Send to

Choose Destination
Lancet Diabetes Endocrinol. 2014 Oct;2(10):830-42. doi: 10.1016/S2213-8587(14)70051-8. Epub 2014 Jun 2.

Advanced radioiodine-refractory differentiated thyroid cancer: the sodium iodide symporter and other emerging therapeutic targets.

Author information

Department of Internal Medicine II - Campus Grosshadern, University Hospital of Munich, Munich, Germany. Electronic address:
Division of Medical Oncology, Mayo Clinic, Rochester, MN, USA.
Division of Endocrinology and Metabolic Bone Disease, Department of Medicine III, Technische Universität, Dresden, Germany.
Division of Endocrinology and Metabolism, Mayo Clinic, Rochester, MN, USA.


Approximately 30% of patients with advanced, metastatic differentiated thyroid cancer have radioiodine-refractory disease, based on decreased expression of the sodium iodide symporter SLC5A5 (NIS), diminished membrane targeting of NIS, or both. Patients with radioiodine-refractory disease, therefore, are not amenable to (131)I therapy, which is the initial systemic treatment of choice for non-refractory metastatic thyroid cancer. Patients with radioiodine-refractory cancer have historically had poor outcomes, partly because these cancers often respond poorly to cytotoxic chemotherapy. In the past decade, however, considerable progress has been made in delineating the molecular pathogenesis of radioiodine-refractory thyroid cancer. As a result of the identification of key genetic and epigenetic alterations and dysregulated signalling pathways, multiple biologically targeted drugs, in particular tyrosine-kinase inhibitors, have been evaluated in clinical trials with promising results and have begun to meaningfully impact clinical practice. In this Review, we summarise the current knowledge of the molecular pathogenesis of advanced differentiated thyroid cancer and discuss findings from clinical trials of targeted drugs in patients with radioiodine-refractory disease. Additionally, we focus on the molecular basis of loss of NIS expression, function, or both in refractory disease, and discuss preclinical and clinical data on restoration of radioiodine uptake.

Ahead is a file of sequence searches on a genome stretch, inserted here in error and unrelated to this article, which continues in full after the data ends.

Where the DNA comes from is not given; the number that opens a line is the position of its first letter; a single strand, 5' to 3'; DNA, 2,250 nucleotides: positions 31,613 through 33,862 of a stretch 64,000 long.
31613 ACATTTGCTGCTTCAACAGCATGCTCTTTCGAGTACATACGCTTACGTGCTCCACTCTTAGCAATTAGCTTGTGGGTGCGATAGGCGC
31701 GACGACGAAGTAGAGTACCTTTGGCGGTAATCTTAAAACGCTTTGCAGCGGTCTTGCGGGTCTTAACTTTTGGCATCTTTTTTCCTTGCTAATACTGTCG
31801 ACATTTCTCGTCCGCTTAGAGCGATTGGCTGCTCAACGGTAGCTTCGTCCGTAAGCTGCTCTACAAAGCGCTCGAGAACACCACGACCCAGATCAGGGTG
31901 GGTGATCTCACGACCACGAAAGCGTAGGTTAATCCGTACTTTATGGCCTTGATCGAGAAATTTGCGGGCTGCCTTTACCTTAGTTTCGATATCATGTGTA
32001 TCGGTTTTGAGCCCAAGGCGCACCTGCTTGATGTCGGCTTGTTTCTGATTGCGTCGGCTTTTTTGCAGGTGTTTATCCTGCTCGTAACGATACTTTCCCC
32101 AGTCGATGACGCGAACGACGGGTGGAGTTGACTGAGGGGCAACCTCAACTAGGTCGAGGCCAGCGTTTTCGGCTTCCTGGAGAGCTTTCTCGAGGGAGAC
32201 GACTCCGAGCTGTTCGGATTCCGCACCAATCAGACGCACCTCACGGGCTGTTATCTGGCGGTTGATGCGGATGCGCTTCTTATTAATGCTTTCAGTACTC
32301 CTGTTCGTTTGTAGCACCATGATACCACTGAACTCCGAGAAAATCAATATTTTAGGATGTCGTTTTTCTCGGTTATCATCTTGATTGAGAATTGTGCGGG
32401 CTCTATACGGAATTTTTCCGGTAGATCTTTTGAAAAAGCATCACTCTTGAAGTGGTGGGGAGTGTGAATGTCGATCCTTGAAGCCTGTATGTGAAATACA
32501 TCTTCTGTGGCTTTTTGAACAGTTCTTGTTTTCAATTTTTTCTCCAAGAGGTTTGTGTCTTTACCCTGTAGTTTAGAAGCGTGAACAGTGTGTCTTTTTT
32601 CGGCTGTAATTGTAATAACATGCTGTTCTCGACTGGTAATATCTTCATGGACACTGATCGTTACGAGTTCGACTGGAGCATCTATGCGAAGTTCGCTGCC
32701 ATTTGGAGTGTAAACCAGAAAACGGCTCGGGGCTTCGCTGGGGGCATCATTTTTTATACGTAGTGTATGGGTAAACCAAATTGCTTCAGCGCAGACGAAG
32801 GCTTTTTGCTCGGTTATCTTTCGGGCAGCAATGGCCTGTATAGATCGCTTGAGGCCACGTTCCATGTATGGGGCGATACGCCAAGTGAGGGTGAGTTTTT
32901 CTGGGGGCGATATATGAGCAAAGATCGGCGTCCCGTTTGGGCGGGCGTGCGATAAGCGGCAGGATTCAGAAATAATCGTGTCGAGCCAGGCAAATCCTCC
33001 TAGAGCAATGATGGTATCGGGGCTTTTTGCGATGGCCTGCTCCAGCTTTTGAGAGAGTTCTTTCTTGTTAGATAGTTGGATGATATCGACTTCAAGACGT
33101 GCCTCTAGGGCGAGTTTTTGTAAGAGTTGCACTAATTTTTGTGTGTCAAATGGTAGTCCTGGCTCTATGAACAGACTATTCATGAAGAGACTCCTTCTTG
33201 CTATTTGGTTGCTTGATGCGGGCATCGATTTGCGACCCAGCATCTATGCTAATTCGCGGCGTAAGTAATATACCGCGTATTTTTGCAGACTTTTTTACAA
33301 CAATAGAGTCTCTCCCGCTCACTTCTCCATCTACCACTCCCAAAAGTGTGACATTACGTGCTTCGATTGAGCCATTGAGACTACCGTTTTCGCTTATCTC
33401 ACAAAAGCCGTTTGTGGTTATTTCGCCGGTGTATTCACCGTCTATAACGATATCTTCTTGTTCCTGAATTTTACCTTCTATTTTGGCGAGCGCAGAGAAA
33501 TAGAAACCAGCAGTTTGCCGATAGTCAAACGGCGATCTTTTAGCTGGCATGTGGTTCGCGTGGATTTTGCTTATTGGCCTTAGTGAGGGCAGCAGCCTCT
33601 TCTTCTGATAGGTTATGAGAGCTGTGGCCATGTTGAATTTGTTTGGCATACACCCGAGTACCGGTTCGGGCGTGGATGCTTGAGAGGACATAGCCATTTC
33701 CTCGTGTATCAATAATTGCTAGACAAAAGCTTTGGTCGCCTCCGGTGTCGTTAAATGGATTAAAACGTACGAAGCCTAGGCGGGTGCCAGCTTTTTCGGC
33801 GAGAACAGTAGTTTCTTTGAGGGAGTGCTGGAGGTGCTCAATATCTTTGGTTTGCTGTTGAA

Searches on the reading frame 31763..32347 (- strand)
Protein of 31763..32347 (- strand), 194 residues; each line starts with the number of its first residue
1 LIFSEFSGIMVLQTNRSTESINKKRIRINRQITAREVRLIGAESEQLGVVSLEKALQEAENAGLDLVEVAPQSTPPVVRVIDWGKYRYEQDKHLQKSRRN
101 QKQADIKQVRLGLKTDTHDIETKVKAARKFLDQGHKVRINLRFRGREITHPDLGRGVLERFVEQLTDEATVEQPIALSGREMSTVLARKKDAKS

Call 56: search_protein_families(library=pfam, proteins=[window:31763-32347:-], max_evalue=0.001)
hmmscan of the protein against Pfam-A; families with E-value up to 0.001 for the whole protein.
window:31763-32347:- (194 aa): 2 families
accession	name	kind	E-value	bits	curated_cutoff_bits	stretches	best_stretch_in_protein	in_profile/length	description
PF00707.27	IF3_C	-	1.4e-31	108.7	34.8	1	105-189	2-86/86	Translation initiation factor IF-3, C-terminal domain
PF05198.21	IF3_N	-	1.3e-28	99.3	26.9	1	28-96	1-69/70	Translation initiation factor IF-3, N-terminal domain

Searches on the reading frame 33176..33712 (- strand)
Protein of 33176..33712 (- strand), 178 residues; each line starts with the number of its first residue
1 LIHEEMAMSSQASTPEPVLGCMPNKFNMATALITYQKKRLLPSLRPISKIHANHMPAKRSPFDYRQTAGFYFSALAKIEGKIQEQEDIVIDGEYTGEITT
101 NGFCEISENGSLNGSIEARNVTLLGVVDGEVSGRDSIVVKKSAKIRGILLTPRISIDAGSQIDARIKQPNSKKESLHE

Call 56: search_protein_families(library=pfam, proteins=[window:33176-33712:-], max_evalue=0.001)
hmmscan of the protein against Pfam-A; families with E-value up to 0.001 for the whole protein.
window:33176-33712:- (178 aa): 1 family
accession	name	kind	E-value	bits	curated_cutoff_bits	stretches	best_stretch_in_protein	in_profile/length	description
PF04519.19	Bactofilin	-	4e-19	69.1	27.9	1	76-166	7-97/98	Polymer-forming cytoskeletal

[Indexed for MEDLINE]

Supplemental Content

Full text links

Icon for Elsevier Science
Loading ...
Support Center